McDuffie also wrote the story for the video game Justice League Heroes.
McDuffie was hired to help revamp and story-edit Cartoon Network’s popular animated Ben 10 franchise with Ben 10: Alien Force, continuing the adventures of the ten-year-old title character into his mid and late teenage years. During the run of the series, McDuffie wrote episodes 1–3, 14, 25–28, 45 and 46 and/or story-edited all forty-six episodes. McDuffie also produced and story edited for the second sequel series Ben 10: Ultimate Alien, which premiered April 23. 2010. He wrote episodes 1, 10, 11, 16, 30, 39 together with J. M. DeMatteis and 52.
McDuffie wrote a number of direct-to-DVD animated films featuring DC Comics characters - including Justice League: Crisis on Two Earths and Justice League: Doom. He scripted the direct-to-DVD adaptation of All-Star Superman, which was released one day after his death. Justice League: Doom was released posthumously in 2012.
McDuffie’s work was also seen on Ben 10: Omniverse, having shared story by credit on the first two episodes, “The More Things Change, Parts 1 and 2.”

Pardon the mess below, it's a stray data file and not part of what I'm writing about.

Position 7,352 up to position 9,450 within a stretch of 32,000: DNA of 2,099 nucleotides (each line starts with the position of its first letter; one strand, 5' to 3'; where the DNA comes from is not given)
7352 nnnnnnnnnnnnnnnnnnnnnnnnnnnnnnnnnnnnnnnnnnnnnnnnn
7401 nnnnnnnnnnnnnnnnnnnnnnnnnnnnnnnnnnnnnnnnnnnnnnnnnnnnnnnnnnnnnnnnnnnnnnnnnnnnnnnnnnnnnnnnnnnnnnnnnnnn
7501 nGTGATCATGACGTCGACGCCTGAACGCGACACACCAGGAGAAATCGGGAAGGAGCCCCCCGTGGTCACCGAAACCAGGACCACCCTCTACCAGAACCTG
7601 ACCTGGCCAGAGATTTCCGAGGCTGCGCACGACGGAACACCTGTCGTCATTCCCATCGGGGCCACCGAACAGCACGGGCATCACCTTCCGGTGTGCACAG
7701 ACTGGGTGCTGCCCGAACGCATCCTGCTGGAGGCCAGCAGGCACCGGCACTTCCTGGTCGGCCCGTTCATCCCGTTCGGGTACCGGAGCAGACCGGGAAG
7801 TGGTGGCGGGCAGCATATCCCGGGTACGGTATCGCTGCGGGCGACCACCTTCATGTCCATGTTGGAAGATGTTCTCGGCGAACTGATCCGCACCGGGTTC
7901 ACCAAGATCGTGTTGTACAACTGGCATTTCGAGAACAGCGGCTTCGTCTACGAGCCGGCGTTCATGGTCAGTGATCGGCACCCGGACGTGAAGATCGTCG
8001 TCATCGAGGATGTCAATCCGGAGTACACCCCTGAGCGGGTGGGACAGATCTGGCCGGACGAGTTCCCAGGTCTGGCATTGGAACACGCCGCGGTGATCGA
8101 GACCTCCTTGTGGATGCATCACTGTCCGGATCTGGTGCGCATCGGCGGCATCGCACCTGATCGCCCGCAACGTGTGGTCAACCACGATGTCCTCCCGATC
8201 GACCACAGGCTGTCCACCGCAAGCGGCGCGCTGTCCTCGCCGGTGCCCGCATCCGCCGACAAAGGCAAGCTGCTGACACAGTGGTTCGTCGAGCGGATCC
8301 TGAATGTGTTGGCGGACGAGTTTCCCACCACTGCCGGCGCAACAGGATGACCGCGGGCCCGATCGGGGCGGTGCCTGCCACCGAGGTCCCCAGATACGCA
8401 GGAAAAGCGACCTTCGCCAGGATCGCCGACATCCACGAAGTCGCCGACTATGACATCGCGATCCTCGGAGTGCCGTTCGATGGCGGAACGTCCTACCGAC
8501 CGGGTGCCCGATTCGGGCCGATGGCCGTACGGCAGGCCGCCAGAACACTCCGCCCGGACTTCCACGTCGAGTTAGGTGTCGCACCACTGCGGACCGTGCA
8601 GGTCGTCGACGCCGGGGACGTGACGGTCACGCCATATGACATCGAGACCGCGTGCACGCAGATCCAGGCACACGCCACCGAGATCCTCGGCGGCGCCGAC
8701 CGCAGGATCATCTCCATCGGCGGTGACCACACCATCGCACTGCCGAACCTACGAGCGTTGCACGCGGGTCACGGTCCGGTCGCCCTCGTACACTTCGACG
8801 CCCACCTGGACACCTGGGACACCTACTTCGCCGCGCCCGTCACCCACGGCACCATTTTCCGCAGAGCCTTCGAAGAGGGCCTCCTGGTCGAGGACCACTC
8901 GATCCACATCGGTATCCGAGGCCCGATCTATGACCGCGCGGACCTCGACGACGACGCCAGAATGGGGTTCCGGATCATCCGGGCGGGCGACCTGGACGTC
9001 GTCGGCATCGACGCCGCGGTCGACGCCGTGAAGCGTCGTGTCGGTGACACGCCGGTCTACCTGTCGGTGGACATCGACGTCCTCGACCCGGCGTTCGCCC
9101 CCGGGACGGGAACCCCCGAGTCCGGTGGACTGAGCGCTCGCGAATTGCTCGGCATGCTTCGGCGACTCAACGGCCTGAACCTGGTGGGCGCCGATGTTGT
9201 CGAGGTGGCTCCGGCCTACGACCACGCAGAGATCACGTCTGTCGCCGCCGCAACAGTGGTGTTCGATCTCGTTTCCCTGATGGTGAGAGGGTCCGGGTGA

A pioneer who paved the way for increasing awareness and diversity within the mainstream comic book industry as well as animation, Dwayne’s memory and contribution will never be forgotten. Rest In Power, brother.
I’ve drawn a few creepy twisty Odos before, but I really wanted to explore what it might’ve been like in the show aand I wanted to draw more Odo being twisty. So this little comic sprung out of that!
This was a fun exercise and I learned a lot while putting it together. Like how much I love drawing Quark.
Needs an eye pun, otherwise perfect
"Bob had gotten to the point where he never drew anything. Never drew anything on the Batman comics, anyway. [Sheldon] Moldoff was ghosting them all and when he didn’t, someone else did. The only thing I think Bob ever drew was when we’d be out somewhere, in a restaurant or someplace, and a pretty girl would come over to him and say, ‘Are you really the man who draws Batman?’ Then he could whip out a little sketch for her, a big sketch if she was wearing something low-cut and would bend over to watch him draw.